Sustainability can mean very different things to different organisations. At KPMG Sustainable Futures we routinely see these differences and assist our clients in planning and executing sustainability strategies that work for them.
At a high level, sustainability is the interdependent nature of environmental, economic and social issues, and how they can drive innovation, improve supply chain resilience and transition your business to a lower carbon economy delivering long term success for your business.
The impacts of environmental and climate-related change present a very real challenge to the public and private sector alike. In the first instance, it may seem that sustainability is the preserve of large corporates with dedicated teams in place to reduce carbon footprints, drive efficiency programmes and report on achievements. However, SMEs, which account for 70% of the Irish workforce, are equally capable of positively impacting on sustainability. Indeed, SMEs have an essential role to play if the recent Programme for Government ambition of 7% per annum reduction in carbon emissions over the coming decade is to be achieved.
Sustainability is about building resilience and flexibility into your business model. Sustainable business practices offer new revenue opportunities which are driven by a strong demand for low emissions and sustainable products and services.
The key areas of focus for SMEs are:
SMEs understand sustainability is a key business driver and potential differentiator for their brand. The challenge for many SMEs is that the return on investment is not always clear from the outset. However, an effective sustainability strategy can be a profit centre not an additional cost.
Key areas to target are energy, waste and water usage. The starting point is knowing how much you consume. Installing cost-effective meters that give real time usage can lead to positive reduction measures. The second critical element is engaging your most valuable asset: your people. Engage early and discuss potential resource efficiencies, beginning with small pilots to introduce circular economy thinking rather than a linear view of your resources. By reducing energy, waste and water, you lower your exposure to future carbon tax rises, reduce costs and ultimately improve profits.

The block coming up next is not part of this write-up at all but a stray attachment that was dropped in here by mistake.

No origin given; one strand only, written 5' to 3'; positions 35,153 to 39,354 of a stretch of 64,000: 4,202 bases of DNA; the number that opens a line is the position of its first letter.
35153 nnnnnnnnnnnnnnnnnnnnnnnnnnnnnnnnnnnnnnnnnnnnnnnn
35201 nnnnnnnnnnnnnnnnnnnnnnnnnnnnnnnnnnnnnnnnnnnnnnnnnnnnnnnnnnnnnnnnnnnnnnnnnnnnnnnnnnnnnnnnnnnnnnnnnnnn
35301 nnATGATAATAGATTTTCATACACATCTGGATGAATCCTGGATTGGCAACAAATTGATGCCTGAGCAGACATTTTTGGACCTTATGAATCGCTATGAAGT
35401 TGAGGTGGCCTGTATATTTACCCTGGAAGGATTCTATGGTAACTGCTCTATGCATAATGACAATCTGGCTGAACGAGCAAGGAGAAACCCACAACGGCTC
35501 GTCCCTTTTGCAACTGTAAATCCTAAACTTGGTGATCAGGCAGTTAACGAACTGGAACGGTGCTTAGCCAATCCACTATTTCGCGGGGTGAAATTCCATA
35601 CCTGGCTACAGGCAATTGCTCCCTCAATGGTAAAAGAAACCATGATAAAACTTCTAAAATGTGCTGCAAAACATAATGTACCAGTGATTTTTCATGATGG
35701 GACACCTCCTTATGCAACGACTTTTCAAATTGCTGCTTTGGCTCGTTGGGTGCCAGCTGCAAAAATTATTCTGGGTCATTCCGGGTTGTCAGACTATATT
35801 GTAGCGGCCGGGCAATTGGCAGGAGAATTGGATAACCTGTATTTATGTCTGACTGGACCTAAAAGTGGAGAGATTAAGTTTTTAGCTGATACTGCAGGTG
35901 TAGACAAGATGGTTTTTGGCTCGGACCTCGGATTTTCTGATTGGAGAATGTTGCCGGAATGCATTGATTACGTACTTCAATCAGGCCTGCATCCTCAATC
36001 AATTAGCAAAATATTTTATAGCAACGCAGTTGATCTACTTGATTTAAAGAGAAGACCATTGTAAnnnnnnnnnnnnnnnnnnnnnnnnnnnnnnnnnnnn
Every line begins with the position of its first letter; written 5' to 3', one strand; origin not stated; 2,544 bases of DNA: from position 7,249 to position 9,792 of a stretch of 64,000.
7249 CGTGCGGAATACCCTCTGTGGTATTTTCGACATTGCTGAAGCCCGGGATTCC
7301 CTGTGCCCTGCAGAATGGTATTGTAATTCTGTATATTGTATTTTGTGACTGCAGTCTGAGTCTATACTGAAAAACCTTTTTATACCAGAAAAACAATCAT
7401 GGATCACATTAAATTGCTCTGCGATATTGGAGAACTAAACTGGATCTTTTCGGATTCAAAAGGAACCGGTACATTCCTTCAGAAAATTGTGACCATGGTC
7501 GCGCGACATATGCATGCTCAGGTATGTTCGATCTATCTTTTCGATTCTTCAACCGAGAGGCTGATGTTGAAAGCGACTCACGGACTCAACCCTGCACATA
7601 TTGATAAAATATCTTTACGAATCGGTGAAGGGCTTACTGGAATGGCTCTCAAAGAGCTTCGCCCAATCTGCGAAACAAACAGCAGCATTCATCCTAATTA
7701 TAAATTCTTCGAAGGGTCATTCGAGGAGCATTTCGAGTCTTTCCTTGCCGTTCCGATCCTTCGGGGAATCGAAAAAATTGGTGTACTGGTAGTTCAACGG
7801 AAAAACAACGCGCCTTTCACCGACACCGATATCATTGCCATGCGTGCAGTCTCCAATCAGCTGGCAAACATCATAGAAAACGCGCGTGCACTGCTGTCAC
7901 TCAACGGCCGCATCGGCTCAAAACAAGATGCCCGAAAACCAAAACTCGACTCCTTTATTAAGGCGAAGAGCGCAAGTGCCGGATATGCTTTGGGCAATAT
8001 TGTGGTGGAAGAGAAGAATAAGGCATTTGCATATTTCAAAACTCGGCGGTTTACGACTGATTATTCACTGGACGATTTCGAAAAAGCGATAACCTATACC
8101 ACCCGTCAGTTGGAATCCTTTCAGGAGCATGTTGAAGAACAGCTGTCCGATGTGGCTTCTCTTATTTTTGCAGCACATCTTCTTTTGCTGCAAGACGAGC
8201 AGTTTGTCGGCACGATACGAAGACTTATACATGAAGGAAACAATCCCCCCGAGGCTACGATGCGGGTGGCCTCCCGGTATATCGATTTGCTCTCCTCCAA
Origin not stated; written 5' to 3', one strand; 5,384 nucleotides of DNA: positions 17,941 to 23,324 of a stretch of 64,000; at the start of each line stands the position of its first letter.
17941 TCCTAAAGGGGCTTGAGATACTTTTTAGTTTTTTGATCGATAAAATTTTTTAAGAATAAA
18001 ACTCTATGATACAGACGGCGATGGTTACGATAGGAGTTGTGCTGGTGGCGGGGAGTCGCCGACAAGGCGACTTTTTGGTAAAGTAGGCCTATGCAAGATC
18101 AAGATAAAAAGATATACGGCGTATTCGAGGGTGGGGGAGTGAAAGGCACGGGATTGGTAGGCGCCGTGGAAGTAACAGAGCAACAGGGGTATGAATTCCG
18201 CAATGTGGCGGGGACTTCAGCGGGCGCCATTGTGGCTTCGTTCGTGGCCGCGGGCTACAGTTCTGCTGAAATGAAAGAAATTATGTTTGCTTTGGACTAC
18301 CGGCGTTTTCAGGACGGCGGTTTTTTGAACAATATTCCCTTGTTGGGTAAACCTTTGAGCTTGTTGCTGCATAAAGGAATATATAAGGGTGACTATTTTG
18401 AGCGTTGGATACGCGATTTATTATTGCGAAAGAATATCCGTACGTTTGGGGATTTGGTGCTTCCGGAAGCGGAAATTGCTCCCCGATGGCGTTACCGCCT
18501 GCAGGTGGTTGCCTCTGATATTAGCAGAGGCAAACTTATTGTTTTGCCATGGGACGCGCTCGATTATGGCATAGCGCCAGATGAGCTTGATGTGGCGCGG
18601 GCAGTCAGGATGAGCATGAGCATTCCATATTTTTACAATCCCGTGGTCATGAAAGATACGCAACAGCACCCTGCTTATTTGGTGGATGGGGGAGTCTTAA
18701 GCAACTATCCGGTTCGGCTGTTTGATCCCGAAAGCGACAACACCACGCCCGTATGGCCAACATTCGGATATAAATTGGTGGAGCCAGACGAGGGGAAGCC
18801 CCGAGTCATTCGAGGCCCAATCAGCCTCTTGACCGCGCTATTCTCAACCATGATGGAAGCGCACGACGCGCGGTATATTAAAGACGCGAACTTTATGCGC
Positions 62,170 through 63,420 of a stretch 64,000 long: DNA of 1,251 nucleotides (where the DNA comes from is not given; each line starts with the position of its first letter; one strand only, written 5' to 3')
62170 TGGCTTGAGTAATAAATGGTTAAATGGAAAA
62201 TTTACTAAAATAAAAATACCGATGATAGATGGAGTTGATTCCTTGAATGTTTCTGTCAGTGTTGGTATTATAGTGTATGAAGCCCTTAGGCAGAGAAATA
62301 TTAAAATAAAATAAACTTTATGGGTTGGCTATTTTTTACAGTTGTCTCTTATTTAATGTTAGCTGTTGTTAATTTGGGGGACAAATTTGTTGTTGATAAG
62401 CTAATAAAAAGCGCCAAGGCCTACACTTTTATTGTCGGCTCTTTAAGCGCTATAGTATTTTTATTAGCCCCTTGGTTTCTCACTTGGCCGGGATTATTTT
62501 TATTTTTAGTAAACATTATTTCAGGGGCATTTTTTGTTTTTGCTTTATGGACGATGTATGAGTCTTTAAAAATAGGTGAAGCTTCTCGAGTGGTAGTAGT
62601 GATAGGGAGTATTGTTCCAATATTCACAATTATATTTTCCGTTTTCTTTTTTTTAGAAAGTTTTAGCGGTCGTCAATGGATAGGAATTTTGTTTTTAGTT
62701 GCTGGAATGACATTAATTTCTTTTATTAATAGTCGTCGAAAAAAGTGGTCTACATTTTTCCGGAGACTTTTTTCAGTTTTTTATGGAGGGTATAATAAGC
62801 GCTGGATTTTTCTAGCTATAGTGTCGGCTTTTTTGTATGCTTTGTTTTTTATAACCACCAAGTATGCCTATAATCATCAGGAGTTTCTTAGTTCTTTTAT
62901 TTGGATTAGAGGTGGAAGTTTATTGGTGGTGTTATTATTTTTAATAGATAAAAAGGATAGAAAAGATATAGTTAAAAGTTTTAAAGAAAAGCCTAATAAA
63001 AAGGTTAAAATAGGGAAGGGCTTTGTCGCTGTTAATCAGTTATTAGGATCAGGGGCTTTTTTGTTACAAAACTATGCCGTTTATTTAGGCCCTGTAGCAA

If your sustainability strategy is to have long term success, consideration must also be given to societal aspects. Again, a potentially daunting prospect for the SME sector, but one that is eminently scalable. Your employees play a vital role. They will welcome engagement and the opportunity to set common goals on diversity and inclusion, ethical and local procurement, and customer/community engagement. The outcome is clear: (i) better staff retention, as people want to work for companies that do the right thing; (ii) bolstered morale; (iii) reduced recruitment costs; and (iv) improved profits.
Evidence of your positive sustainability activity is of paramount importance, not just for the ever-savvy consumer, but also from a supply chain perspective. Demonstrating your sustainability criteria is increasingly your licence to operate and is necessary when supplying into larger retail and global customers because you are viewed as a lower risk supplier which in turn helps to lower their impact. As a measure of benchmarking, many larger sustainability reporting frameworks can be off-putting to SMEs. However, CDP for example has a ‘lite’ version for first time responders, so you can gauge your performance without public disclosure and build incrementally.
In summary, sustainability strategies should be a profit centre. To do it effectively you must: (i) engage with staff and customers; (ii) quantify your improvements; (iii) benchmark performance; and (iv) communicate your success.
This article originally appeared in BizPlus magazine, and is reproduced here with their kind permission.